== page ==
There are, for sure, “green shoots’’ of hope that Europe’s slowdown is slowly drawing to a close. But the region has still a long way to go if it’s to deliver on the hope sparked by recent upbeat economic numbers.
Eurozone gross domestic product growth topped expectations at 0.4% in the first quarter, and a similar number is predicted today from Germany, the region’s biggest economy as well as its growth engine.
The outlook isn’t as bad as feared, but sustaining the upturn requires a clear improvement in confidence to boost investment and demand.
Fresh doubts over global trade, ongoing weakness in German manufacturing, uncertainty over China’s growth, and the continuing Brexit imbroglio; no wonder, some of Europe’s big corporate names continue to warn of a “volatile” backdrop.
A European Commission sentiment measure has been falling almost non-stop and is down 9% since the start of 2018.
Worse, Europe’s hope for a swift reversal of unfavourable economic conditions looks less likely. The US unleashed new trade tariffs on China last Friday, and China retaliated on Monday in a tit-for-tat move. Add simmering tensions in the Middle East and soaring oil prices, up 30% this year.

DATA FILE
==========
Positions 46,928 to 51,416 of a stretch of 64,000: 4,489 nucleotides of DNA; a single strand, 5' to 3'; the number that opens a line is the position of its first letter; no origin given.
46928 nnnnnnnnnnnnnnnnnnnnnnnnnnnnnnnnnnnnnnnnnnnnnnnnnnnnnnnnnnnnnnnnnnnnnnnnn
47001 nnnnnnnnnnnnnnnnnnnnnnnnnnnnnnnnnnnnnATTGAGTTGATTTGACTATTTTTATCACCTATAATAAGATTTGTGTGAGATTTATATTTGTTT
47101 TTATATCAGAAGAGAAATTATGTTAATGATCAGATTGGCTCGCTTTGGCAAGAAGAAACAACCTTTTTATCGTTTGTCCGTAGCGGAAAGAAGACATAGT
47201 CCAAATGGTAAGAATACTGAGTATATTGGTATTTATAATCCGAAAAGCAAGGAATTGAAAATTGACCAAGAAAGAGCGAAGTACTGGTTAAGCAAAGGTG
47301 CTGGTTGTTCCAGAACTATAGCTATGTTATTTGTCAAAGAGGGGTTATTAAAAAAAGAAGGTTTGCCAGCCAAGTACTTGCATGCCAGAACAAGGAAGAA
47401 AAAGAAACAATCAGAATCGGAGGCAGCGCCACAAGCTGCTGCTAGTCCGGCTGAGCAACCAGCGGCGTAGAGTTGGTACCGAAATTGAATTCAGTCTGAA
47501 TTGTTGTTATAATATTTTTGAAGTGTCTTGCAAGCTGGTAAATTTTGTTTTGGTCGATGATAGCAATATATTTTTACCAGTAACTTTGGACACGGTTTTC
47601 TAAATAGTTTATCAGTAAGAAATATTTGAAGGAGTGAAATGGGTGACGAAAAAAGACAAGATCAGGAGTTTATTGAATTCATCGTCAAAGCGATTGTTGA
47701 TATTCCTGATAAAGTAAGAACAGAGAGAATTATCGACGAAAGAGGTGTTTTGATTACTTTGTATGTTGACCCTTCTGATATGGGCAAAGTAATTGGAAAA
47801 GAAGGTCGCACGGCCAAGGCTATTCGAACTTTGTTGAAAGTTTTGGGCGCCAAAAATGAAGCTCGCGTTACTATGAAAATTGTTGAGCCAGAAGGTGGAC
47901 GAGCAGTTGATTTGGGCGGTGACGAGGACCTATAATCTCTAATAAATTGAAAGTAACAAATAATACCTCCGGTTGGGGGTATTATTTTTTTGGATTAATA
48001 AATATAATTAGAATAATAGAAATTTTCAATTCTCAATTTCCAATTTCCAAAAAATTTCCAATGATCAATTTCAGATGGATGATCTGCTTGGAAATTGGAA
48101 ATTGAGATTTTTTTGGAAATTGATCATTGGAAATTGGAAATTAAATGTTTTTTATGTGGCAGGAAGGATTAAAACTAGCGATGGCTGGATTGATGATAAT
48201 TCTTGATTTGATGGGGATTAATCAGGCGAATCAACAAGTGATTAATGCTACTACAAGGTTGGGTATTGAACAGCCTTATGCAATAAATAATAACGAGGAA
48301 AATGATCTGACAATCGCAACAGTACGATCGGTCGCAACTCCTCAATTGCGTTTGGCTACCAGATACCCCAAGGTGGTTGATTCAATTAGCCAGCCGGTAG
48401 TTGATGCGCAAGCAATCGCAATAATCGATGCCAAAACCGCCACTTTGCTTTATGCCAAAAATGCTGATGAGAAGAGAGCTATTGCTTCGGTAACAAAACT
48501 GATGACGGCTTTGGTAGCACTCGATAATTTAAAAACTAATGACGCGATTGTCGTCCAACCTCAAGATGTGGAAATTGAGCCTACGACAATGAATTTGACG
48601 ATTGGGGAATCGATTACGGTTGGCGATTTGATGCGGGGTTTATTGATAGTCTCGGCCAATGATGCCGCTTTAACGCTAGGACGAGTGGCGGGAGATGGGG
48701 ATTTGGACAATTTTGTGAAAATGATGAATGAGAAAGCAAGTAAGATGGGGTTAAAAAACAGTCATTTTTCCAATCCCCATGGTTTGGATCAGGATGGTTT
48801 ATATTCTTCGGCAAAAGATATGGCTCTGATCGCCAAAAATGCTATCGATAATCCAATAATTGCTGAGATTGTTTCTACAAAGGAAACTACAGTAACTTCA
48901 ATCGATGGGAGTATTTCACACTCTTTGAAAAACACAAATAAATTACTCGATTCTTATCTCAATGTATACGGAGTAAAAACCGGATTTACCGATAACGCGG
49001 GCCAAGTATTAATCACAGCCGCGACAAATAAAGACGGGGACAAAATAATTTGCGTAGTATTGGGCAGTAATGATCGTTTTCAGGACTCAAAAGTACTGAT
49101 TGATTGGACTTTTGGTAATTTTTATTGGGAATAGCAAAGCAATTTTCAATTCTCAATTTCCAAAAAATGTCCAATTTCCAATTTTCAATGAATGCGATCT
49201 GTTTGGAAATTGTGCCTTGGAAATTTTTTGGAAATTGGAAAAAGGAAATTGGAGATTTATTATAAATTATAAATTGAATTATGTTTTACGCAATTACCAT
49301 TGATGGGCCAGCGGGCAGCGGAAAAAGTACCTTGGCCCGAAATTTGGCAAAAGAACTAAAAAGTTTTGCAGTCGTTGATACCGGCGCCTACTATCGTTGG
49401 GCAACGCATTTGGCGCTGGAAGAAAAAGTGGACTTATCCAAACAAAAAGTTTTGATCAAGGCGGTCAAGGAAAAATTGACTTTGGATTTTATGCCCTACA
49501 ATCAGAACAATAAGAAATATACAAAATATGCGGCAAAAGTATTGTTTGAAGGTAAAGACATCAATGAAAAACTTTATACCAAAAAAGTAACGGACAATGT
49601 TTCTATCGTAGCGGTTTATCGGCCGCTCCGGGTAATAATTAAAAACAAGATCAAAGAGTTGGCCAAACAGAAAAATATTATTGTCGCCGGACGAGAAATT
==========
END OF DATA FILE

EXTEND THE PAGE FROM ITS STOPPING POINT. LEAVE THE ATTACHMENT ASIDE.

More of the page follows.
Of particular concern is Germany. Its economy stagnated at the end of 2018, trailing most of its peers in the euro area, and continued trade tensions mean any pickup in Europe’s powerhouse economy could be muted.
“Germany’s economy should show evidence of a rebound in the first quarter, providing the ECB (European Central Bank) with much needed reassurance that a downturn in the second half of 2018 was temporary. Still, manufacturing weakness is likely to weigh on its performance in the first half,” according to an assessment by Bloomberg economists.
The car industry is under particular pressure. It was already facing issues including weaker Chinese demand, disruption from new emissions tests, and the transition to electric vehicles. US tariffs – President Donald Trump is due to decide by May 18 whether to slap levies on car imports, though the date could be extended – would be a damaging blow.
Along with weaker demand, companies are being pounded by higher raw material costs, notably energy. Consumer goods maker Henkel described an “increasingly challenging’’ environment as it reported earnings that fell short of expectations.
Economists currently foresee euro-area growth in 2019 of 1.1%, less than half the pace projected for the US. The bloc’s better first quarter means that could be revised up, but the damage so far has already pushed the ECB to delay interest-rate hikes, and German 10-year bond yields have tumbled below zero.
Confidence has also been weakened by political tensions. Elections for the European Parliament are expected to produce gains for anti-establishment parties, increasing uncertainty about future economic policy.
There are “green shoots’’ signalling Europe’s slowdown might finally be passing, and it’s worth waiting a while to judge if the economy needs more stimulus, according to ECB Governing Council member Ardo Hansson.
Make no mistake, it’s still a lot for ECB officials to digest as the mid-year point approaches. They do have “miles to go” before they can sleep tight.
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